They'll get a million chances to fail with me. How many will they get with their future boss?

Thanks for reading!
-Mr. Botsford






Friday, February 10, 2017

Toilet Paper Solar System


We found this really great activity shared by ASTRO out of San Francisco. It was a simple, yet effective way, for us to see relative distances of some major objects in our solar system. 


Each square of toilet paper represents a simple measurement of space. It's very rough but easy to understand. The instructions read:  
"Use the table of distances provided to mark off the distances teach of the planets. The
number in the table is the number of sheets of toilet paper needed to reach the orbit of each
planet from the Sun, so keep a running count as you go along."


Provided is a copy of the chart providing the relative distances and the more specific distances.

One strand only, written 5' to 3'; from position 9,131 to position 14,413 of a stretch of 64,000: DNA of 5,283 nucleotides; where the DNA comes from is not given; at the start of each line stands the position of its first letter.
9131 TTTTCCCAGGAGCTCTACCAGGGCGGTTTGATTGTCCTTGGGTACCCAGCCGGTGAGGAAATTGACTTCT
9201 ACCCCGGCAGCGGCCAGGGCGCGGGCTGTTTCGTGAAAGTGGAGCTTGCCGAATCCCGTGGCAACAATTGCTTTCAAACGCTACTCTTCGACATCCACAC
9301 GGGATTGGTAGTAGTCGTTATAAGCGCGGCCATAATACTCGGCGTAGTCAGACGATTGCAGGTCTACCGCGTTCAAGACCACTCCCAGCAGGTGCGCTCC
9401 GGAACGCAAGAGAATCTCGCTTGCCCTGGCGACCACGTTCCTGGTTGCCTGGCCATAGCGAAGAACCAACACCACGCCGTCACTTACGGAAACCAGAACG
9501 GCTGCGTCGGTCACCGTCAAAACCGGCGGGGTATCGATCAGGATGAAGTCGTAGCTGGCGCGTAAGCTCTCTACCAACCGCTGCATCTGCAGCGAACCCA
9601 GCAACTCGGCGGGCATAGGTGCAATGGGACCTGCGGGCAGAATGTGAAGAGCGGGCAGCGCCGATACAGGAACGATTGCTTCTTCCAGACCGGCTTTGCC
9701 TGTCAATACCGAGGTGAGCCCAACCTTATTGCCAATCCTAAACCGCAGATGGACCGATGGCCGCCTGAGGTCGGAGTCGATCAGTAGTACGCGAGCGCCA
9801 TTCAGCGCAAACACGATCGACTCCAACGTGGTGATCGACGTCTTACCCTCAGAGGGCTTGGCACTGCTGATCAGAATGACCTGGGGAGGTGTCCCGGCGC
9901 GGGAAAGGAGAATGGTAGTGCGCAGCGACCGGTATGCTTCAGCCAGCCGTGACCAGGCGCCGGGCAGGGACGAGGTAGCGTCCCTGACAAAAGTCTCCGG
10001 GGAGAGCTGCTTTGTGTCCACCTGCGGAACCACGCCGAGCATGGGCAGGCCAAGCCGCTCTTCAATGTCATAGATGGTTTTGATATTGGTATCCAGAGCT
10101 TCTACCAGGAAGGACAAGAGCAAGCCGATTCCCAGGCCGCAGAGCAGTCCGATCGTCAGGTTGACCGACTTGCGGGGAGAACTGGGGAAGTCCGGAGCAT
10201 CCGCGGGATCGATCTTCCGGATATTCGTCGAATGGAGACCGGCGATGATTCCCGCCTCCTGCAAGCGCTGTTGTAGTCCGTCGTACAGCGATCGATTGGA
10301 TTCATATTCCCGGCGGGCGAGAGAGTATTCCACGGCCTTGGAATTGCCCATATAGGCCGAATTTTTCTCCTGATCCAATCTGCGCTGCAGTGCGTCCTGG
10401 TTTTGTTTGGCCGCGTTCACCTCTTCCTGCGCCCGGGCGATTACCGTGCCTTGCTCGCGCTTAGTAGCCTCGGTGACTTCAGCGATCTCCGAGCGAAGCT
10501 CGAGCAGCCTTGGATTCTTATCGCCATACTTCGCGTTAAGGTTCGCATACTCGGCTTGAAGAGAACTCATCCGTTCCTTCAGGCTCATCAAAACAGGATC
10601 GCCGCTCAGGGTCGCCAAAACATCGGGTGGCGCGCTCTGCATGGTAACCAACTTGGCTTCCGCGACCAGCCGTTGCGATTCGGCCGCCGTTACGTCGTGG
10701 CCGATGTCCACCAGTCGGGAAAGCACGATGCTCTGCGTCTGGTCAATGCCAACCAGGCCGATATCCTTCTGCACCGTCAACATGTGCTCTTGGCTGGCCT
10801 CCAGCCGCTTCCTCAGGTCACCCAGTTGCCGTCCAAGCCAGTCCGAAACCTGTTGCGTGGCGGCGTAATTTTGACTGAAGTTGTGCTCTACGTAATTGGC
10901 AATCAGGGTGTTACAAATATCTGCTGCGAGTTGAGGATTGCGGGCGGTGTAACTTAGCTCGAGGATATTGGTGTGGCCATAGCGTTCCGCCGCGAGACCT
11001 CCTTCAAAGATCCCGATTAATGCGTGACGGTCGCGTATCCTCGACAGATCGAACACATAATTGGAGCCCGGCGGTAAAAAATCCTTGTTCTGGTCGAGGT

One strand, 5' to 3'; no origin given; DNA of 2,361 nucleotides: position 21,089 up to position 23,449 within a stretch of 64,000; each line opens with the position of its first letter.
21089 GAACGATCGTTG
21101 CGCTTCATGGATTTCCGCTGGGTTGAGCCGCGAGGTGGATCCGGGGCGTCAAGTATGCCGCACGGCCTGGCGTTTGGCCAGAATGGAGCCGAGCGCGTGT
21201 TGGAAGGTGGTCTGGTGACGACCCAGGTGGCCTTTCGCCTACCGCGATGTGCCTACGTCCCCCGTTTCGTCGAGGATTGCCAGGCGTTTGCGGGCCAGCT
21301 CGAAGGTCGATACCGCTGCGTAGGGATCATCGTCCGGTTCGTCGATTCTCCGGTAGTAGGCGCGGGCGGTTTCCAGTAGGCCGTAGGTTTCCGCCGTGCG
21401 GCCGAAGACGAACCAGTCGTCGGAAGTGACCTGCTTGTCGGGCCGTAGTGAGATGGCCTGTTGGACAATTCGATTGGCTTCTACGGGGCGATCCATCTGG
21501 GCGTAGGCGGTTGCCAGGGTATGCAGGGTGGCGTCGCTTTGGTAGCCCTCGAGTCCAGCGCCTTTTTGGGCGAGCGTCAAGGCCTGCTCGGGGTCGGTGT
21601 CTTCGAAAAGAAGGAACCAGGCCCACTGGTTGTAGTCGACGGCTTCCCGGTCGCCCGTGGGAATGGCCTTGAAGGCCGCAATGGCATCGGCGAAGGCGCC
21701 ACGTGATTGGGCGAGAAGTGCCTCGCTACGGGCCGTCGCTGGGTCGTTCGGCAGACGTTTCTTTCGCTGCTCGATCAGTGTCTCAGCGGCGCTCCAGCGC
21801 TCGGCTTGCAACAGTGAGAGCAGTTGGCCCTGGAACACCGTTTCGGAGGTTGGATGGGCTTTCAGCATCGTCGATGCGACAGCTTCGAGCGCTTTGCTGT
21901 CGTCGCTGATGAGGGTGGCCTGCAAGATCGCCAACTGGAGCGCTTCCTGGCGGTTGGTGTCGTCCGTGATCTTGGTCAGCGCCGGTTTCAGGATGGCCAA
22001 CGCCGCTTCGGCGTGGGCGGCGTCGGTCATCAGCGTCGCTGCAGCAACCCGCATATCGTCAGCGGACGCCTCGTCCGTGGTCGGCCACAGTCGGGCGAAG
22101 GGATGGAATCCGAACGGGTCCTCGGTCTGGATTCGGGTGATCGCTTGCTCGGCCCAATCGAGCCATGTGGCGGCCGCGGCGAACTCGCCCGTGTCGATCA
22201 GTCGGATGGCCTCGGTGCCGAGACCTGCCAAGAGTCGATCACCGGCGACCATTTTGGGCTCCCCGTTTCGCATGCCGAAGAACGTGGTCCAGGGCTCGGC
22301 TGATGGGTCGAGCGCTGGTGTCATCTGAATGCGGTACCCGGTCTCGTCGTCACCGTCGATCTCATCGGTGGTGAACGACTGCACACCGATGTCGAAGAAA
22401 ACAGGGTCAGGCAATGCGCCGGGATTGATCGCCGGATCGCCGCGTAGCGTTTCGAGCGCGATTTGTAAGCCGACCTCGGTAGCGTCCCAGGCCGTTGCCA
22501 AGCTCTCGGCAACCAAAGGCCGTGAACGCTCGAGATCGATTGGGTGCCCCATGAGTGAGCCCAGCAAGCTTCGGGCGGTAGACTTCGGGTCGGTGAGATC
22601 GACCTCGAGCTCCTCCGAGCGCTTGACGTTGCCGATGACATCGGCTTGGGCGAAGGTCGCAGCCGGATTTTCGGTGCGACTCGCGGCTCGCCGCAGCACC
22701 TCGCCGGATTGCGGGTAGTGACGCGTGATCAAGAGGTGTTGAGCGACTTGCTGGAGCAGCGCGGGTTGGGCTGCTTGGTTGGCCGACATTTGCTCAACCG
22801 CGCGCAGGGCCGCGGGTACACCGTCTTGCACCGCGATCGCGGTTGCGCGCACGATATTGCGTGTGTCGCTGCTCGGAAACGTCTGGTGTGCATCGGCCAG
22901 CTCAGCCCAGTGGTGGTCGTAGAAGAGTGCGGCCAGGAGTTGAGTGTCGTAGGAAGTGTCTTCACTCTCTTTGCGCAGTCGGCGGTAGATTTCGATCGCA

These practices are a great way for us to expand on the WA state education standards for 4th grade. Here is how they read:

Standards for Grades 4-5 52 
Washington State K-12 Science Learning Standards 
Version 1.2 EALR 4: Earth and Space Science Big Idea: Earth in Space (ES1) 

Core Content: Earth in Space
 In prior grades students learned that observing and recording the position and appearance of objects in the sky make it possible to discover patterns of motion. In grades 4-5 students learn the full implications of the spherical-Earth concept and Earth’s place in the Solar System. The upper elementary years are an excellent time for study of the Earth in space because students have the intellectual capacity to grasp the spherical-Earth concept and the relationship between the Earth and Sun. This major set of concepts is a stepping-stone to a later understanding of all concepts in astronomy and space science and an essential element to further understanding of how the Earth and other planets formed.



Check out the activity here:  www.astrosociety.org/education.html